Marketing for Bellydance: Why branding matters

Marketing is a scary word to some – it’s inherently linked to business and with so many endless options on where to spend your hard earned cash, it can be overwhelming to decide how to best use your available resources to reach the right people.

Marketing, in its purest definition, is the process of planning and executing the conception, pricing, promotion and distribution of your ideas, goods or services to satisfy the needs of individual consumers or organisations.

In terms of how this applies to us bellydancers, we are trying to come up with ideas on how to reach people who might want to either hire us for a performance, or who might want to take our classes. So in other words, marketing is coming up with and executing ideas or “strategies” to meet the needs of the customer.

The process of communicating this to potential customers is what we call advertising, which can be paid or unpaid. But before we can delve into how to advertise (ie, reach your audience) we need to unpack a few specifics about who you are and who you are trying to reach, and what you want to communicate.

This is where the importance of branding comes in. You need to really know who you are and what your brand is (this sounds obvious I know, but can be challenging once you sit down and think about it!) because this will inform how you approach your marketing activity and influence which kind of customers you are targeting.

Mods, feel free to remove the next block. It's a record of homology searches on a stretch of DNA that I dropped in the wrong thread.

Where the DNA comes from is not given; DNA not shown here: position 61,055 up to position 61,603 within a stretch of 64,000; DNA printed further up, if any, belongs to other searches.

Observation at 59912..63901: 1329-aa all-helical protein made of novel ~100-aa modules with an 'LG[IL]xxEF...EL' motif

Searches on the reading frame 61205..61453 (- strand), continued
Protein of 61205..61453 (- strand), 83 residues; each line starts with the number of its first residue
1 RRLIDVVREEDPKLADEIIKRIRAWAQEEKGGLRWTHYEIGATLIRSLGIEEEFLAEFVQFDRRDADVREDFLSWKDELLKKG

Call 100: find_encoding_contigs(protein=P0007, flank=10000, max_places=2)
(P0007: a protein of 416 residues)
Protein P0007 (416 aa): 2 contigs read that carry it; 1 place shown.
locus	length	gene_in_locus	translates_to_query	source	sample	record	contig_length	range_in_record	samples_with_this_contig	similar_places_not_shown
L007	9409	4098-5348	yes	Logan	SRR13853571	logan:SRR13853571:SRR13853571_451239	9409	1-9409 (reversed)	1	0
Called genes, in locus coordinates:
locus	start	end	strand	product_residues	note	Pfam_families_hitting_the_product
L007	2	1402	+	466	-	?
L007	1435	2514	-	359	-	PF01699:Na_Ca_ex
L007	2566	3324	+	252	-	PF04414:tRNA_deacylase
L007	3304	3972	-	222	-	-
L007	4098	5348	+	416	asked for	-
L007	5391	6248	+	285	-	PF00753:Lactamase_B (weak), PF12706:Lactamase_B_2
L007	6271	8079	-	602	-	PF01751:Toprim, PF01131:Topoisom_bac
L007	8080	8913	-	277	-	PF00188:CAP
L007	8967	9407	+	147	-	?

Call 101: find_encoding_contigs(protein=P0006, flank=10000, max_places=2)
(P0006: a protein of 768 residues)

For example, if you are launching pre or post natal specific bellydance classes, your branding will want to reflect how safe and beneficial the movement is for the health of the mother and baby, how experienced you are as a teacher and how the community you are building is a safe and accepting place for mum-to-be’s and new mums. Your core marketing activity will revolve around the key benefits of bellydance as a holistic way to incorporate movement, rather than emphasizing the entertainment or fitness value.

If your current branding is all about entertainment, and performance and selling yourself as a performer rather than as a teacher/facilitator, then this will ultimately reflect in the trust a mum-to-be may or may not put into allowing you to teach her, regardless of any skills or qualifications you might have as a teacher.

So in this instance, how your present yourself both on your social media channels and on your website may influence the decision a person might make based on how they perceive your brand.

Creating engaging and relevant advertising is the key to transforming your brand perception – your advertising and content targeting pre and post natal women for classes may be vastly different to the content advertising your professional performance troupe. It’s likely that as bellydancers we have many different facets to the services we offer – so the way we advertise and who we reach will determine success, depending on the messaging we choose. So don’t be afraid to experiment, and recognize that public perception is important when establishing the type of dancer you are and the kind of audience you wish to reach.


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